Component for logging timestamps - Need guidance from Gurus

Discussion in 'ASP .Net' started by Chumma Dede, Feb 10, 2005.

  1. Chumma Dede

    Chumma Dede Guest

    Hi,

    I need to code a DLL in .NET which logs the response times for our asp.net
    multi-tier application. The problem is we need to log the timestamps at
    multiple stages in a process lifecycle roundtrip without too much overhead.

    We have two webservers which are load balanced and the back end tiers
    include Biztalk and several remoting components all of which should ideally
    use this same dll for logging timestamps in a central location in the
    network. We have AICs in Biztalk where we can insert the component.

    So my question is, Is there some readymade component already out there for
    this? Maybe an Microsoft application block?
    If not, are there any guidelines to follow when building such a dll?

    .. Should I log the timestamps in a database table, or is it better to log in
    text files?
    .. The class should be a static class so it does not have to be instantiated.
    .. Make the call to the 'logger' asynchronous. Or should I always call it in
    a new thread?
    .. Any other considerations?

    Our website is a high-volume, highly available, 24/7 environment so this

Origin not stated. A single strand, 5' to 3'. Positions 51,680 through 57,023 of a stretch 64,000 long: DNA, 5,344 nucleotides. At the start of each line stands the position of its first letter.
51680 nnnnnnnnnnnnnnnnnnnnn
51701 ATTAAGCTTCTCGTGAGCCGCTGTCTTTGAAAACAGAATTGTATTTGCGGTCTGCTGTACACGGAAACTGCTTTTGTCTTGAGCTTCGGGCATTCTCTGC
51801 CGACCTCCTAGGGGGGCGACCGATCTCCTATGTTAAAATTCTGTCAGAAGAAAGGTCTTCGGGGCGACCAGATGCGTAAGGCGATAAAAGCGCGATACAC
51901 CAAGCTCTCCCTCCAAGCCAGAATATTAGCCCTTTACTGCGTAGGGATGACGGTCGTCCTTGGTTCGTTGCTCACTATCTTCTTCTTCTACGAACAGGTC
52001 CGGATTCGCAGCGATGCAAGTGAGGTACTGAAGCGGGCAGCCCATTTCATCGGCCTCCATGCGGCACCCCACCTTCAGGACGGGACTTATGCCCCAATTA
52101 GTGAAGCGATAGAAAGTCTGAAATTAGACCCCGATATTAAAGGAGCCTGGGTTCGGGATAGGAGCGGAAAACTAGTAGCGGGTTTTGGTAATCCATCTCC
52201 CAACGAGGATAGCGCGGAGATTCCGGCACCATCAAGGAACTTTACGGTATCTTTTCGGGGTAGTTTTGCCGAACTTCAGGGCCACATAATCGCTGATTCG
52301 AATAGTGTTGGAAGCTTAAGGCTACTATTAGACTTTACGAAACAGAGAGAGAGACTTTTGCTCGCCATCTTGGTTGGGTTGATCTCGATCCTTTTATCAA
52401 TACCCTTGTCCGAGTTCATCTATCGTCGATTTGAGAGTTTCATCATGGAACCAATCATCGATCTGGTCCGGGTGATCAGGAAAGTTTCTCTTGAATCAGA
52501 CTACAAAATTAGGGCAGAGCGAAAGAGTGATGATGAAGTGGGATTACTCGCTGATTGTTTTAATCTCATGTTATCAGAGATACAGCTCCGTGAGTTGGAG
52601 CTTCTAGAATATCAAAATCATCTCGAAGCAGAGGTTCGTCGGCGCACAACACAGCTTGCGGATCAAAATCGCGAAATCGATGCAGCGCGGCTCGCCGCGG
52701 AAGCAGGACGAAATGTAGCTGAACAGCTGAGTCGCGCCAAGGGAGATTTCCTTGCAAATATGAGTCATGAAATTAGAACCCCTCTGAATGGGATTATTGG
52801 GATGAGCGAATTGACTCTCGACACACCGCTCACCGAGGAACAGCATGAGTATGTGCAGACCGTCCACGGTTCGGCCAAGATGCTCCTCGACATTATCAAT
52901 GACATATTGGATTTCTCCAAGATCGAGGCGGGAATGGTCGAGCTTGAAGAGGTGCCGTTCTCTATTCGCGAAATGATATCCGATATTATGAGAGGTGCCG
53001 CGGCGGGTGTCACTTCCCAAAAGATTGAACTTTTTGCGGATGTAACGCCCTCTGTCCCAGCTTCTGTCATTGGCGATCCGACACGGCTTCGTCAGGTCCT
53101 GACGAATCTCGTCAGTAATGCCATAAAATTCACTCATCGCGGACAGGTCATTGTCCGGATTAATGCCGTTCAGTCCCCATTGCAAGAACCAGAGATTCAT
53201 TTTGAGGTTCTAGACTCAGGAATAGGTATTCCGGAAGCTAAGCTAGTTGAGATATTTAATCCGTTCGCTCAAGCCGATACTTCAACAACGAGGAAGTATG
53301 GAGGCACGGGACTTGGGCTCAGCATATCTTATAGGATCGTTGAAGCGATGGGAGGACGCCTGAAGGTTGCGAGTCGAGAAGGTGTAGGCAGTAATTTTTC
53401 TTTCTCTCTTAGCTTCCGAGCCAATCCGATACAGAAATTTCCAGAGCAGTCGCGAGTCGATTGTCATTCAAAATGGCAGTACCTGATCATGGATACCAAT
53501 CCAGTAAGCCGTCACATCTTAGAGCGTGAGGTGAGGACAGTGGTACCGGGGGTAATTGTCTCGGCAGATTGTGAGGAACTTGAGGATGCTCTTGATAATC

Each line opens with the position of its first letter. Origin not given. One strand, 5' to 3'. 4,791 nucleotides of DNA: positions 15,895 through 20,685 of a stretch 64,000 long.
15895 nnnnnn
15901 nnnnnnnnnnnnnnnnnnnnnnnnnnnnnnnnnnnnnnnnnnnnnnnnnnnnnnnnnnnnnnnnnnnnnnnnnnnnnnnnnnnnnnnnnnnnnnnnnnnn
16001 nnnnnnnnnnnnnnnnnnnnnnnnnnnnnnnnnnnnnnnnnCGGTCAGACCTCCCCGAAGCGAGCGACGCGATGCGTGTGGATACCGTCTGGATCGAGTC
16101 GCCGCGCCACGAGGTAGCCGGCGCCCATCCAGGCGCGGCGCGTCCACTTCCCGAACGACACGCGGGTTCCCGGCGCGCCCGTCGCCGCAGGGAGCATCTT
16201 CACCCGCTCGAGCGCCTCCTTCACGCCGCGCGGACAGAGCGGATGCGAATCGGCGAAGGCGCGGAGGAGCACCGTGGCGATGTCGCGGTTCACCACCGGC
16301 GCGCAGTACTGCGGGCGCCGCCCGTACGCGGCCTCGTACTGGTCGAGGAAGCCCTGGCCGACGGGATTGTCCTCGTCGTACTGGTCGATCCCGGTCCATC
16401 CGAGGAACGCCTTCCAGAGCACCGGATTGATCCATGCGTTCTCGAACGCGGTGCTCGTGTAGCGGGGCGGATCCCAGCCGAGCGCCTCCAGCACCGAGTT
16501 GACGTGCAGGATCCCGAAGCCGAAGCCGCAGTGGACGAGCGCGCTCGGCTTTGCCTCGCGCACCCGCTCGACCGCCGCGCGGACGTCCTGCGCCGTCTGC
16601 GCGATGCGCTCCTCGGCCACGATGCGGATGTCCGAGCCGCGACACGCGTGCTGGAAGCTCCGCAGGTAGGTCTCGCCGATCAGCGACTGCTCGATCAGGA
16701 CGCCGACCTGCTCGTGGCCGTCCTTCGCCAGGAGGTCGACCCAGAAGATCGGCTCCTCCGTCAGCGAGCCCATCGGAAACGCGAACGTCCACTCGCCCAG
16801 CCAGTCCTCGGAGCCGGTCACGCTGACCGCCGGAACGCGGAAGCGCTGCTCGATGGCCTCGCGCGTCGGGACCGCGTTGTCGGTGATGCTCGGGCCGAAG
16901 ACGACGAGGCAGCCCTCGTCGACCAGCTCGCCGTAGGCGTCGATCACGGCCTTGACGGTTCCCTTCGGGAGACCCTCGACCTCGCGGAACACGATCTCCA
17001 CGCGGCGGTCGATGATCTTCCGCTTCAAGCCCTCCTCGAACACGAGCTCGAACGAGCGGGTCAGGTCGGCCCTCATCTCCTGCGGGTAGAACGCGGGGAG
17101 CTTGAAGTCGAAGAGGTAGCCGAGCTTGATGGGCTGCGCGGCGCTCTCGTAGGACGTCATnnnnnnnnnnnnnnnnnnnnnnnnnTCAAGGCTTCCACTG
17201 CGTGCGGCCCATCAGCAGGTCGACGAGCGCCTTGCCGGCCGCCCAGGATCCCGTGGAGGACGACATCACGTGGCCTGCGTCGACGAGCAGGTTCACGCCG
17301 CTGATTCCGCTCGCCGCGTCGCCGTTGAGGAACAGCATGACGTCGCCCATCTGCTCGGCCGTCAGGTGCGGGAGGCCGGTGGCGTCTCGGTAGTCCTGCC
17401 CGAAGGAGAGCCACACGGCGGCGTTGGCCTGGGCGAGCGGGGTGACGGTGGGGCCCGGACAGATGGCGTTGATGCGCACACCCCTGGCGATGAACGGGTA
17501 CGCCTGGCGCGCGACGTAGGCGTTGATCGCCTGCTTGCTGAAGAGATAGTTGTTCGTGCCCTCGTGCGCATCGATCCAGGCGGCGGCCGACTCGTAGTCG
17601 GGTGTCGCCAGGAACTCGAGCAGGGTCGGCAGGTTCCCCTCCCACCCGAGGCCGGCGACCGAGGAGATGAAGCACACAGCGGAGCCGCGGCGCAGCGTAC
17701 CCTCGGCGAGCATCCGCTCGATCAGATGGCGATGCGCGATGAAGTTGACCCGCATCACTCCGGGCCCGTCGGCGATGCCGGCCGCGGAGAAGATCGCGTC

should have the least bit of overhead to the main web application.

    Looking forward to any suggestions/comments.

    Thanks!
    Chumma Dede
     
    Chumma Dede, Feb 10, 2005
    #1
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  2. Chumma Dede

    Scott Allen Guest

    I'd suggest you take a look at a couple open source logging
    components: Enterprise Library [1] (includes a logging /
    instrumentation block) and log4net [2].

    I did an article on OdeToCode highlighting some areas you'll want to
    consider during design [3]. Ideally, any logging framework will be
    configurable enough to use different destinations, depending on your
    need. For instance, it's nice to log response times into a database
    for day to day operational monitoring, but the day might also come
    when it would be great to change a web.config setting and see verbose
    tracing information for troublshooting written to a log file on disk.


    [1]
    http://msdn.microsoft.com/library/default.asp?url=/library/en-us/dnpag2/html/entlib.asp

    [2] http://logging.apache.org/log4net/

    [3] http://odetocode.com/Articles/294.aspx


    HTH,

    --
    Scott
    http://www.OdeToCode.com/blogs/scott/


    On Thu, 10 Feb 2005 16:36:31 -0500, "Chumma Dede"
    <> wrote:

    >Hi,
    >
    >I need to code a DLL in .NET which logs the response times for our asp.net
    >multi-tier application. The problem is we need to log the timestamps at
    >multiple stages in a process lifecycle roundtrip without too much overhead.
    >
    >We have two webservers which are load balanced and the back end tiers
    >include Biztalk and several remoting components all of which should ideally
    >use this same dll for logging timestamps in a central location in the
    >network. We have AICs in Biztalk where we can insert the component.
    >
    >So my question is, Is there some readymade component already out there for
    >this? Maybe an Microsoft application block?
    >If not, are there any guidelines to follow when building such a dll?
    >
    >. Should I log the timestamps in a database table, or is it better to log in